Browsing by Subject "Critically ill"

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  • Wiersema, Renske; Eck, Ruben J; Haapio, Mikko; Koeze, Jacqueline; Poukkanen, Meri; Keus, Frederik; van der Horst, Iwan C C; Pettilä, Ville; Vaara, Suvi T (BioMed Central, 2019)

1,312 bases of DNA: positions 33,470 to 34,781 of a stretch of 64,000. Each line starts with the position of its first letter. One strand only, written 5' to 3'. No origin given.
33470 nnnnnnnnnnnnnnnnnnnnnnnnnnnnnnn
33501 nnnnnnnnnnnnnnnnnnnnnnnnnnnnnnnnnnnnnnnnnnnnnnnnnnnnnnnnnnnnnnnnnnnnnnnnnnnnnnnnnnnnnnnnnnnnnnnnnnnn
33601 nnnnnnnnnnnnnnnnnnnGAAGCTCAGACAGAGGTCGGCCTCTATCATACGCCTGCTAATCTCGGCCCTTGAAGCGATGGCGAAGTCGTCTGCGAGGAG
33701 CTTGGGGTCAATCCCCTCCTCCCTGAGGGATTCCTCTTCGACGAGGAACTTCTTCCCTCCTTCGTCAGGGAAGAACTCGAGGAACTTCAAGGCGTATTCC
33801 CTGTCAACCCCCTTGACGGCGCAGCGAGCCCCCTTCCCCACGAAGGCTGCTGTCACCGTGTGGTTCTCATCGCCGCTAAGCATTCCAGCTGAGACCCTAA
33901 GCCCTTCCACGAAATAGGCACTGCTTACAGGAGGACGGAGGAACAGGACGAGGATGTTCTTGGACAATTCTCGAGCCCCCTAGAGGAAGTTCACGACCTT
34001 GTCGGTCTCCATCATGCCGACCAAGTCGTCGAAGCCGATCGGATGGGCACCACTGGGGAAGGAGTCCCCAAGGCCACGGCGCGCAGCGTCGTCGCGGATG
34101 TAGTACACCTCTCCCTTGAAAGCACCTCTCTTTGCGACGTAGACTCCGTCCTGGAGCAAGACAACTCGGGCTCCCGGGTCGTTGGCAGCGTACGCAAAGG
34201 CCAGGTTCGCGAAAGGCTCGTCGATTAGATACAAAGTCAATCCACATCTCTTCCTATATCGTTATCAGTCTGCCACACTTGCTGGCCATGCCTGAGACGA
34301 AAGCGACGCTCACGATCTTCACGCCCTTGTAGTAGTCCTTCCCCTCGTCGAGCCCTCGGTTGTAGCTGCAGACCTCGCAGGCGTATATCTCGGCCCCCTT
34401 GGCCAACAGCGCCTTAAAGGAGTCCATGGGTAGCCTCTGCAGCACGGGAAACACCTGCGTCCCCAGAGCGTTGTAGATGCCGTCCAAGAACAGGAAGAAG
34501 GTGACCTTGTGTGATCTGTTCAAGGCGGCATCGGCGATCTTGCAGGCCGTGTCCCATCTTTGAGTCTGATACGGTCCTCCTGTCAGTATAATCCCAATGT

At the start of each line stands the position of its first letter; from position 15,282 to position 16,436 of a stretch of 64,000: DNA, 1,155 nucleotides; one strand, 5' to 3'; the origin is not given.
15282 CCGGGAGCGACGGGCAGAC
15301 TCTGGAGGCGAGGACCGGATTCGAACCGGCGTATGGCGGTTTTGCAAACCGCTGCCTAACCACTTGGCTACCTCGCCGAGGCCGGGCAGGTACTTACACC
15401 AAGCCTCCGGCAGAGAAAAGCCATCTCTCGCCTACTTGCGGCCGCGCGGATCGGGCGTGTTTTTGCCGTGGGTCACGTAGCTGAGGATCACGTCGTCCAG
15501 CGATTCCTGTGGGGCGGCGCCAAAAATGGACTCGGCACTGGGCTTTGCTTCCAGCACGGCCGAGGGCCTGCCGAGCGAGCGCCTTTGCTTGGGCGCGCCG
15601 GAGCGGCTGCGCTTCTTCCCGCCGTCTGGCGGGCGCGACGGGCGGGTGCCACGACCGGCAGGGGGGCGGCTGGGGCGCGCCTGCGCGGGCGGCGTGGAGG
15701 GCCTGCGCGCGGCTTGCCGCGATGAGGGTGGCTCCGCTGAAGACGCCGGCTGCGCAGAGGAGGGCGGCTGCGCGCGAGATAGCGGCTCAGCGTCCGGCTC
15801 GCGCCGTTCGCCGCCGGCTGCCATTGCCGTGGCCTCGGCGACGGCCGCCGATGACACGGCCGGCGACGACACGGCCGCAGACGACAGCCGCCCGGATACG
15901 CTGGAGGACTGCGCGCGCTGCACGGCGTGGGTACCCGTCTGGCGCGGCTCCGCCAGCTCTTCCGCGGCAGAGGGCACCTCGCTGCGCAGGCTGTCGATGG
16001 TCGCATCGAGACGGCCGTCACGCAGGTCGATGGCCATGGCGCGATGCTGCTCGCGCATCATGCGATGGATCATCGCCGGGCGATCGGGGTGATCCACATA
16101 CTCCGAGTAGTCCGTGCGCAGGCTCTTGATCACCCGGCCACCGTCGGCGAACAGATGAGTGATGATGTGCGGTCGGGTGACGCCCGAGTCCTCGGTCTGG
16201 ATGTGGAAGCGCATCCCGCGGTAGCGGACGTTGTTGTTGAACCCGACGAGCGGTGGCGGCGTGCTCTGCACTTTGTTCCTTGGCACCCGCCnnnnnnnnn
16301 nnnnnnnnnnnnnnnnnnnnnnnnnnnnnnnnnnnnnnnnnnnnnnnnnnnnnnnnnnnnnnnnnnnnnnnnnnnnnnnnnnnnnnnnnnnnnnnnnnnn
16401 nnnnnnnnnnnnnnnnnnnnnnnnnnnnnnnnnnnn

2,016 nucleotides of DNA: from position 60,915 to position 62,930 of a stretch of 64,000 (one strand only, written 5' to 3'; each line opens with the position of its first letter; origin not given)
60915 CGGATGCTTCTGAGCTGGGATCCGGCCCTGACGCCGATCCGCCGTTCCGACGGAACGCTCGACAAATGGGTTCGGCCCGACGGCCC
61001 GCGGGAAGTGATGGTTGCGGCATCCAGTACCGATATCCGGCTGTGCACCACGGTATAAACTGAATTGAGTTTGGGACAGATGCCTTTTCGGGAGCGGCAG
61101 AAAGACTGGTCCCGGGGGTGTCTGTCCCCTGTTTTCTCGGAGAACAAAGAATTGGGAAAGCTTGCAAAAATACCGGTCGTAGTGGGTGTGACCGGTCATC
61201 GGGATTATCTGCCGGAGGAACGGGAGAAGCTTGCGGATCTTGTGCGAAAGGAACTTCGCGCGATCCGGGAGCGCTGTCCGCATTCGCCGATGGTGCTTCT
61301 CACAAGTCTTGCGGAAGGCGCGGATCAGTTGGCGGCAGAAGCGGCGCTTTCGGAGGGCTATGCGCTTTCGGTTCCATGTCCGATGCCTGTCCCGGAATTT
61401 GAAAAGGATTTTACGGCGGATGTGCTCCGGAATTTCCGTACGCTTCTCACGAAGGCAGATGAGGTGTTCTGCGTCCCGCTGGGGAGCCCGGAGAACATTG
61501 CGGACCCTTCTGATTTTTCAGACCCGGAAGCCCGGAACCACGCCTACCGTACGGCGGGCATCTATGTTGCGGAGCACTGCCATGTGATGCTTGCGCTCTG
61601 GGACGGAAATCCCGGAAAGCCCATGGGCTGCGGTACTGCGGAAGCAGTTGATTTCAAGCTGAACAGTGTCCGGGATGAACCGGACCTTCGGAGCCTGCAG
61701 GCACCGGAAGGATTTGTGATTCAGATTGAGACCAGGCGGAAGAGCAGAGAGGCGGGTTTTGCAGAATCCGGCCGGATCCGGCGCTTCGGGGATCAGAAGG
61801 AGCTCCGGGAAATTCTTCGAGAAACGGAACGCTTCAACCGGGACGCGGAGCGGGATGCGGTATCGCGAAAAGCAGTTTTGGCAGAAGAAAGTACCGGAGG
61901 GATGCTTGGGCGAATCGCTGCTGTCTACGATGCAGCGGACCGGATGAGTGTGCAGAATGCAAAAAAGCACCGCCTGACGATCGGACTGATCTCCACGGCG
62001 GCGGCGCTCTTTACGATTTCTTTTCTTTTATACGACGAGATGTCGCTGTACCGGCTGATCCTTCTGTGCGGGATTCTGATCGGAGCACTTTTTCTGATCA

Abstract Background Mortality rates associated with acute kidney injury (AKI) vary among critically ill patients. Outcomes are often not corrected for severity or duration of AKI. Our objective was to analyse whether a new variable, AKI burden, would outperform 1) presence of AKI, 2) highest AKI stage, or 3) AKI duration in predicting 90-day mortality. Methods Kidney Diseases: Improving Global Outcomes (KDIGO) criteria using creatinine, urine output and renal replacement therapy were used to diagnose AKI. AKI burden was defined as AKI stage multiplied with the number of days that each stage was present (maximum five), divided by the maximum possible score yielding a proportion. The AKI burden as a predictor of 90-day mortality was assessed in two independent cohorts (Finnish Acute Kidney Injury, FINNAKI and Simple Intensive Care Studies I, SICS-I) by comparing four multivariate logistic regression models that respectively incorporated either the presence of AKI, the highest AKI stage, the duration of AKI, or the AKI burden. Results In the FINNAKI cohort 1096 of 2809 patients (39%) had AKI and 90-day mortality of the cohort was 23%. Median AKI burden was 0.17 (IQR 0.07–0.50), 1.0 being the maximum. The model including AKI burden (area under the receiver operator curve (AUROC) 0.78, 0.76–0.80) outperformed the models using AKI presence (AUROC 0.77, 0.75–0.79, p = 0.026) or AKI severity (AUROC 0.77, 0.75–0.79, p = 0.012), but not AKI duration (AUROC 0.77, 0.75–0.79, p = 0.06). In the SICS-I, 603 of 1075 patients (56%) had AKI and 90-day mortality was 28%. Median AKI burden was 0.19 (IQR 0.08–0.46). The model using AKI burden performed better (AUROC 0.77, 0.74–0.80) than the models using AKI presence (AUROC 0.75, 0.71–0.78, p = 0.001), AKI severity (AUROC 0.76, 0.72–0.79. p = 0.008) or AKI duration (AUROC 0.76, 0.73–0.79, p = 0.009). Conclusion AKI burden, which appreciates both severity and duration of AKI, was superior to using only presence or the highest stage of AKI in predicting 90-day mortality. Using AKI burden or other more granular methods may be helpful in future epidemiological studies of AKI.